Sled Cover Up
If you trailer your sled, a good cover more than pays for itself
Story by Jerry Bassett, Created Dec 05, 2008
Whatever the reason, not all of us trailer our sleds in the luxury of a fully enclosed trailer. That’s the ideal for protecting our sleds from road salt and grime, but it’s not always affordable. And, then, there are some of us who actually prefer open trailers because we use them for other things in the non-snow months. Regardless of our reasons for not having a fully enclosed trailer, we are left with one simple question. How can we best protect our sled?
If you trailer your snowmobile on an open trailer, you know how grime can get into the suspension arms and build up on the hood and windshield. It can get pretty darn ugly on particularly slushy roads.
There are options for us, but it helps to shop carefully. Yes, you can hit Sam’s Club or a super discount store and get a relatively inexpensive snowmobile cover. Some of them even let you trailer with them. The good thing about the generic sled covers is that they are not terribly expensive and they come in a variety of sizes. That was always handy for us as we changed sleds a lot and didn’t really want an investment in sled-specific covers. A few years back, when we settled in on a specific personal sled for our family, we cared more about the fit of the cover because we wanted our sled to last as long as possible.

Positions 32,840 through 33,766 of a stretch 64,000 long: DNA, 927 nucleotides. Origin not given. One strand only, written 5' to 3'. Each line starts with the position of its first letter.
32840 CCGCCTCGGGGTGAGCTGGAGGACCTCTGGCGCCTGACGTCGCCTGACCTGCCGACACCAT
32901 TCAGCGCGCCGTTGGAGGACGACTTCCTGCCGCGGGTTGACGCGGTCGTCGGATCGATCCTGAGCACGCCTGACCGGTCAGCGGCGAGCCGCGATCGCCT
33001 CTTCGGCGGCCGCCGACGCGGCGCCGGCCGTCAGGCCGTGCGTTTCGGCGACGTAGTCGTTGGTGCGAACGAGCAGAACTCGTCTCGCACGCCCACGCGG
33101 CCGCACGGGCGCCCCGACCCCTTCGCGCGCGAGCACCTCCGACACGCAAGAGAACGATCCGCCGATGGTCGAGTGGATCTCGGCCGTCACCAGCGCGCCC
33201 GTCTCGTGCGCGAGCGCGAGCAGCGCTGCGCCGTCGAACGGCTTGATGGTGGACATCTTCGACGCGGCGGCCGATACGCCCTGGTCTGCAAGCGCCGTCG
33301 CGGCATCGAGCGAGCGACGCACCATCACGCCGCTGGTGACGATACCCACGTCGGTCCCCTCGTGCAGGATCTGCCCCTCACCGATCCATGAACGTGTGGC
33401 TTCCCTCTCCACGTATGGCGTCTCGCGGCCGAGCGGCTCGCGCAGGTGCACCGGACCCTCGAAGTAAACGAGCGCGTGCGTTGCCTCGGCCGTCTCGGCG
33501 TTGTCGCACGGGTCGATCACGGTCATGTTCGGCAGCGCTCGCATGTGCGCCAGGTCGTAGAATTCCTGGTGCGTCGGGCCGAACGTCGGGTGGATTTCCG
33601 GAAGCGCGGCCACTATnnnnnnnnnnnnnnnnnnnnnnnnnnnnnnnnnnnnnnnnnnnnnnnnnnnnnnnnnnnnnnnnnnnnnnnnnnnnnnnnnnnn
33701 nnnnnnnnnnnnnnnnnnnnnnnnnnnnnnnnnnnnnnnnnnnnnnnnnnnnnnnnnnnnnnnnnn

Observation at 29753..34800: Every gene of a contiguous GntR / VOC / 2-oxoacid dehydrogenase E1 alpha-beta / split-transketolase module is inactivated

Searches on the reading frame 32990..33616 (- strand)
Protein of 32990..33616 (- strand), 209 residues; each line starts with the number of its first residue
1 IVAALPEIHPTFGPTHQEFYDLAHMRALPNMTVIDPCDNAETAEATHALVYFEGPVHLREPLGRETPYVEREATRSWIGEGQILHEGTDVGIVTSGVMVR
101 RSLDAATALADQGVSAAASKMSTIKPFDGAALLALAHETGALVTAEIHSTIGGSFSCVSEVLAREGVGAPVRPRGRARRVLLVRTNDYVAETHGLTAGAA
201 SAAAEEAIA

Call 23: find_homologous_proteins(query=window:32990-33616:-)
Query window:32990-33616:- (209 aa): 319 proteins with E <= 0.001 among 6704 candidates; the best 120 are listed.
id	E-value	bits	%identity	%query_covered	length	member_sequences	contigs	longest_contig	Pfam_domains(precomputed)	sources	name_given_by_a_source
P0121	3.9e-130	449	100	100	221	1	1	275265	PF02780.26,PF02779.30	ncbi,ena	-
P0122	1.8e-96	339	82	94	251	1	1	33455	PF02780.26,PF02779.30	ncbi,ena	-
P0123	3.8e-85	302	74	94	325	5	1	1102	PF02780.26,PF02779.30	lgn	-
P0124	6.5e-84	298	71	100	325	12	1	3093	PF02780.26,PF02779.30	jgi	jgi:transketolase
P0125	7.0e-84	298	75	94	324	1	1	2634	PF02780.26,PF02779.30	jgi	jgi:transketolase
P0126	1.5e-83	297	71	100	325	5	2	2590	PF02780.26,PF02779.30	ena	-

You can buy what Sam’s Club calls its Deluxe Snowmobile Travel Cover. These will sell for under US$80, depending on size. You know what? These covers are actually a good value if you tend to store your sled more than trailer it. If you ride from your backyard and need a cover to protect against sunlight, tree drippings and birds, these are really quite good values.
If you trailer for long distances or trailer frequently, we think you may find better value in a more expensive or custom-sized cover. The discount store covers are usually supplied by one or two makers who import them from China. These covers are usually comprised of heavy-duty UV and mildew resistant fabric with a polyurethane backing. The ones we’ve used — and, yes, we did buy from Wal-Mart among other places — featured an elastic hem cord for fit. The better versions will have a non-scratch hood liner, fuel tank access door, reflective rear safety markings, ‘never-lose-it’ attached storage bag and an integrated trailering system with built-in quick adjusting straps.
After a few episodes of trailering with these covers, we learned that since they are ‘generic’ covers, you should plan to add your own bungie straps to hold down areas where the wind can make the panels flutter. You’ll figure this out after a few miles on a freeway. The basic cover comes with its own tie-down straps, but adding a few bungies keeps the cover tighter on your machine. Since flapping leads to ripping and tearing, keep an eye out for excessive flapping of the fabric. If the fabric looks loose with the sled on the trailer, we tend to tighten those areas before we depart.